Joule's water friction apparatus, 1843.
© Science Museum / Science & Society Picture Library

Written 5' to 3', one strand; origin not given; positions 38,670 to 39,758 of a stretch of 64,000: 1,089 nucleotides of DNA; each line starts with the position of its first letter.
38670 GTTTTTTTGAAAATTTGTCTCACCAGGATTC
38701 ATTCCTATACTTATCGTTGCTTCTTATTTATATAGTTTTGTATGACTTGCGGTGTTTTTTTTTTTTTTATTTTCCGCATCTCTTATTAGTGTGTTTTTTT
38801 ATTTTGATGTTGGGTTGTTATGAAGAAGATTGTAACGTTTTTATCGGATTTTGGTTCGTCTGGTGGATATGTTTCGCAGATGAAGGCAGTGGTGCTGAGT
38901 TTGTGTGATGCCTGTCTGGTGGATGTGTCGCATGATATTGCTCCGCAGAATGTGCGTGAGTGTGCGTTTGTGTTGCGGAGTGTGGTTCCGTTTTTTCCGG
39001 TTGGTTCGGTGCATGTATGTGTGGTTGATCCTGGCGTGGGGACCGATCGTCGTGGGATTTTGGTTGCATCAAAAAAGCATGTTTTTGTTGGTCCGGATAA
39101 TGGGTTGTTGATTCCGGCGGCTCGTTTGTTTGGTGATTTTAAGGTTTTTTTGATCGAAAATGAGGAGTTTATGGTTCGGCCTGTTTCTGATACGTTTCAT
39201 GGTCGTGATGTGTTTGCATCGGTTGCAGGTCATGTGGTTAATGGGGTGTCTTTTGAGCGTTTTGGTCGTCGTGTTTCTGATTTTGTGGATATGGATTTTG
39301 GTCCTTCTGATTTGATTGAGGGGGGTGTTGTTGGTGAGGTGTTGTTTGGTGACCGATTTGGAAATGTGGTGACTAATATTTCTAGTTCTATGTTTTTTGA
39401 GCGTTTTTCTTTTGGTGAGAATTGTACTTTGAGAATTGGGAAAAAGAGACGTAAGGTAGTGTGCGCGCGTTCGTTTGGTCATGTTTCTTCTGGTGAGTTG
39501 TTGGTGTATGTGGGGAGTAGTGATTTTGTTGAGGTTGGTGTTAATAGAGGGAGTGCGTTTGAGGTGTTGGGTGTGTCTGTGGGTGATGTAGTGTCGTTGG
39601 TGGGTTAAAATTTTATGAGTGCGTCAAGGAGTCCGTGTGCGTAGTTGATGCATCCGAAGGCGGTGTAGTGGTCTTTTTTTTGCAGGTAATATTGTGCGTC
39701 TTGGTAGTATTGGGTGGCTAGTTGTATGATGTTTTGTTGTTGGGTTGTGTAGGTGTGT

The experimental aparatus used by James Joule (1818-1889), who proved that energy cannot be created or destroyed, but can only change in form. This idea is now known as the Conservation of Energy. Joule's experiment consisted of a brass paddle wheel stirring water in a copper vessel. The paddle wheel was turned by falling weights possessing mechanical, or kinetic, energy as they fell. The temperature of the water rose by an amount that depended on how far the weights fell. This showed that the kinetic energy of the weights now existed as heat energy in the water. Joule's experiments also proved that heat is produced by motion, contradicting the caloric theory. The SI unit of energy, the Joule, was named after him.